All residential tenants who demonstrate enduring financial hardship preventing them from paying rent will receive continued eviction protections for at least six months after the end of the moratorium, providing additional security for those most at risk through a specific legal defense created by ordinance. Seattle residents facing eviction are also afforded a right to legal counsel and additional eviction protections based on time of year. Landlords will be able to move forward with evictions proceedings for other purposes, such as those listed in the Just Cause Eviction Ordinance.

Mayor Harrell’s latest Executive Order comes after convening a work group of tenant advocates and small landlords, who through multiple meetings with Mayor Harrell provided input around impacts of the pandemic and the effects of the eviction moratorium informed by lived experience.

During the next two weeks, Mayor Harrell will review reports created by interdepartmental City teams defined in his previous Executive Order to evaluate data, improve existing efforts, and seek additional solutions.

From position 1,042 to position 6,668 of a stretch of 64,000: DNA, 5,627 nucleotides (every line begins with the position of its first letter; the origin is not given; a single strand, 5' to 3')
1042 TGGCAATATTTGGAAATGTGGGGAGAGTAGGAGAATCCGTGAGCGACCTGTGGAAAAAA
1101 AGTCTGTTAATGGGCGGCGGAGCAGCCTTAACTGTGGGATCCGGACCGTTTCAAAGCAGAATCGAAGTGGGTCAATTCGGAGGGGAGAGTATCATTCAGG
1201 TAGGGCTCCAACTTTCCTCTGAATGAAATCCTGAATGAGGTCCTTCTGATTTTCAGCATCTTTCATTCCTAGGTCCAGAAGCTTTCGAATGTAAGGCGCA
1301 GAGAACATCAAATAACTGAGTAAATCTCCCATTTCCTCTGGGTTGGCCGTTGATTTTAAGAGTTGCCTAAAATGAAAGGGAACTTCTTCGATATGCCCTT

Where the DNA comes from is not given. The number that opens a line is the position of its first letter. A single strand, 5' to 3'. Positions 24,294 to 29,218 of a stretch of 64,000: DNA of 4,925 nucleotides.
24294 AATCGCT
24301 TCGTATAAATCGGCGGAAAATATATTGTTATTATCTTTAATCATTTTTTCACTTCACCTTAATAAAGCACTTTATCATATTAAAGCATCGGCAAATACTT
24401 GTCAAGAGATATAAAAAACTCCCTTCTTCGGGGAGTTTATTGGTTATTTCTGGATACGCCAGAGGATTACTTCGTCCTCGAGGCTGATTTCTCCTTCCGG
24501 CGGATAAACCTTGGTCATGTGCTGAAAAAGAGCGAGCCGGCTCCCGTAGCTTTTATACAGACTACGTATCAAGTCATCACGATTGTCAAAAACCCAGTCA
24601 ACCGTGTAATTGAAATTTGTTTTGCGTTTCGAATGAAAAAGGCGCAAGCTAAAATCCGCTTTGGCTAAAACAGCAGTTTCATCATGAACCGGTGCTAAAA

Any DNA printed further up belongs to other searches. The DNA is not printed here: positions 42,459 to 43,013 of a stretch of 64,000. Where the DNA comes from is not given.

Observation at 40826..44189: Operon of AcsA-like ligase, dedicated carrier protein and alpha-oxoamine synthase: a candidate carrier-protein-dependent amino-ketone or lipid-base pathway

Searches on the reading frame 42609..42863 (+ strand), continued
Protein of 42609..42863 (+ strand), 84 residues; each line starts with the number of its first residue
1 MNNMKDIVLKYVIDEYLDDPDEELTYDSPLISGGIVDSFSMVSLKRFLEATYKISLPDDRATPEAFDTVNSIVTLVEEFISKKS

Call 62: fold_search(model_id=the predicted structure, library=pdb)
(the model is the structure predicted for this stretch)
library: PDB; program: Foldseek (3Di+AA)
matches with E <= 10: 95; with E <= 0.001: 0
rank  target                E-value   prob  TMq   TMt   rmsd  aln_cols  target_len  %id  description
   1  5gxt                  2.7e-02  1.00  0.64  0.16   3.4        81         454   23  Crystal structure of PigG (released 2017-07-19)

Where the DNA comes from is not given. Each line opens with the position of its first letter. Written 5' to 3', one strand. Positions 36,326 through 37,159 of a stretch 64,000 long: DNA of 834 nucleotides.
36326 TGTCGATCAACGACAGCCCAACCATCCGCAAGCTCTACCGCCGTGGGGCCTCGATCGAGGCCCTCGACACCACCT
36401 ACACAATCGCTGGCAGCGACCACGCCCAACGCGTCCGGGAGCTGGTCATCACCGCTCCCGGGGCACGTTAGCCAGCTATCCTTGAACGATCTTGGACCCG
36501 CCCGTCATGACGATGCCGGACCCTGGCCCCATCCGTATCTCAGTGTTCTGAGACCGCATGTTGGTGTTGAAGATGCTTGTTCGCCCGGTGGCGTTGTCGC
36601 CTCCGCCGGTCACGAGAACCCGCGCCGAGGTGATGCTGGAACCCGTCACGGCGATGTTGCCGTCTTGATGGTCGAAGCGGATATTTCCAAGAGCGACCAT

As part of those efforts, Mayor Harrell has directed the Office of Housing to urgently distribute over $25 million in identified funding to support renters and small landlords, complementing funding being allocated by King County.

Mayor Harrell has also directed the City staff to develop a website to connect tenants and small landlords to available financial resources, information on rights and protections, and other critical updates needed as the moratoria ends.

“As we work together toward to a new normal, we know we’re not yet out of the woods of this pandemic,” said Mayor Harrell. “The City of Seattle will continue to take action to support those most in need – striving to protect the health and well-being of our residents, prevent homelessness and undue financial hardship, and build One Seattle with abundant opportunity for all and thriving, vibrant, connected communities.”

WEST SEATTLE SCENE: Big ship at Terminal 5

Thanks to Amy Pieper for sending the photo! As noted in our morning traffic (etc.) watch, what might be the biggest ship yet to call at West Seattle’s Terminal 5, a month after its opening, is there today. The MSC Margrit‘s capacity is 13,600 TEUs – more than double the capacity of the first ship to call at T-5 last month. Though it’s only about a decade old, the Northwest Seaport Alliance says MSC Margrit is not shore-power capable, so T-5 has yet to see a ship plug in.